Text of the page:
London - England's Football Association (FA) should get behind the German push to force reforms from world ruling body FIFA and join its European counterpart UEFA in a boycott of the next World Cup if there is no change, former FA boss David Bernstein has said on Monday.
"At some stage you have to walk the talk, stop talking and do something," Bernstein told the BBC.
FIFA came under new pressure for reforms last week after it declined to publish in full a report by US lawyer Michael Garcia into allegations of corruption in the bidding process for the 2018 and 2022 World Cups, to be held in Russia and Qatar, respectively.
"I think England within UEFA undoubtedly have the power to influence FIFA but to do so they would have to consider withdrawing from the World Cup, the next World Cup, unless proper reform - including Mr (Sepp) Blatter not standing (for a fifth term) - is carried out at FIFA.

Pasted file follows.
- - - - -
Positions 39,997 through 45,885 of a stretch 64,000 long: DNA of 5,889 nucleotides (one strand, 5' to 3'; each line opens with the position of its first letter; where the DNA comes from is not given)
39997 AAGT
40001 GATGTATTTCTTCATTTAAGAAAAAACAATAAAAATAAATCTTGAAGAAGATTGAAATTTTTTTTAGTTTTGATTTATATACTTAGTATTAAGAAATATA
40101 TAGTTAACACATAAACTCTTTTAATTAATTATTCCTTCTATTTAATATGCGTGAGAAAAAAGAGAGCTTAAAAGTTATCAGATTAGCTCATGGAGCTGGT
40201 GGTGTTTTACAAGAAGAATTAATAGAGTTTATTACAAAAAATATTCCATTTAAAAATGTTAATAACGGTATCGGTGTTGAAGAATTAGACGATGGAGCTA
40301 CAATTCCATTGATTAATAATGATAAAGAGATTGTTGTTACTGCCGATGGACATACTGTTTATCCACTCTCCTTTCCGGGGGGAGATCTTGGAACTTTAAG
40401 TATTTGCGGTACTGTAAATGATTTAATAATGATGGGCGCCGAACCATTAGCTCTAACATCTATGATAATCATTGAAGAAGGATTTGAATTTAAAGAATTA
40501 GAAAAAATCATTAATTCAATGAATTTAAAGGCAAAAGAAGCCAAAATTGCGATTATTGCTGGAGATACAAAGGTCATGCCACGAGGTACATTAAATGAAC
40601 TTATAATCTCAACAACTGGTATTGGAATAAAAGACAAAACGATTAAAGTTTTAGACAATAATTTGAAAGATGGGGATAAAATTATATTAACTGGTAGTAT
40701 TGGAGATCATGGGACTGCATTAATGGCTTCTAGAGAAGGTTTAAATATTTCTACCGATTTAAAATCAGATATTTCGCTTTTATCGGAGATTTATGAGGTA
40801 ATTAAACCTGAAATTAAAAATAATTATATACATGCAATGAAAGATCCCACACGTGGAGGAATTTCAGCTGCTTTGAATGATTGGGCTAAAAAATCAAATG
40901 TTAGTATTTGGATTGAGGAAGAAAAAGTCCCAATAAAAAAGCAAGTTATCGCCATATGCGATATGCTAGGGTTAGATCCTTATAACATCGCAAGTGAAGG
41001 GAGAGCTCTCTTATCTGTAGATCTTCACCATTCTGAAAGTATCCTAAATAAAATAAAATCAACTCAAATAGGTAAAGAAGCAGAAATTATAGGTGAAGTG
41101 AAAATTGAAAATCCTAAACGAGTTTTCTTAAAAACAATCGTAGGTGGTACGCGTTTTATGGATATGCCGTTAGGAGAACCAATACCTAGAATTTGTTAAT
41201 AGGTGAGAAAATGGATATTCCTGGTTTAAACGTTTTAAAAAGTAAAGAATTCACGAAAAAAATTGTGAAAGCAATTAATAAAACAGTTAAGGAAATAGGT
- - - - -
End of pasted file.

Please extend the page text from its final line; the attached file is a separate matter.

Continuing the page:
Asked if he would support a UEFA boycott of the World Cup, Bernstein replied: "Unless it could achieve the reforms that would bring FIFA back into the respectable world community, yes I would.
Bernstein, whose 3-year term at the head of the FA ended last year, said a European boycott of the 2018 World Cup in Russia could be sufficient pressure for radical change.
"There are 54 countries within UEFA. There's Germany, Spain, Italy, France and Holland - all powerful - (and) you can't hold a serious World Cup without them. They have the power to influence if they have the will."
His words backed those of German Football League president Reinhard Rauball who last week said UEFA, one of FIFA's six continental federations, could leave the world body unless it changed its ways and made public an ethics report.
Rauball, also the president of Bundesliga club Borussia Dortmund, said unless FIFA published the most recent ethics report, UEFA should consider leaving.
"An option which will have to be seriously considered is certainly that of UEFA parting from FIFA," Rauball told German football magazine Kicker on Friday.
Bernstein condemned the "totalitarian set-up" within FIFA, adding "bits of it remind me of the old Soviet empire. People don't speak out and if they do they get quashed."
The former Manchester City chairman called FIFA's award of the 2022 World Cup to Qatar "clearly one of the most ludicrous decisions in the history of sport."
"Qatar is clearly a totally unsuitable place to hold a World Cup," he said.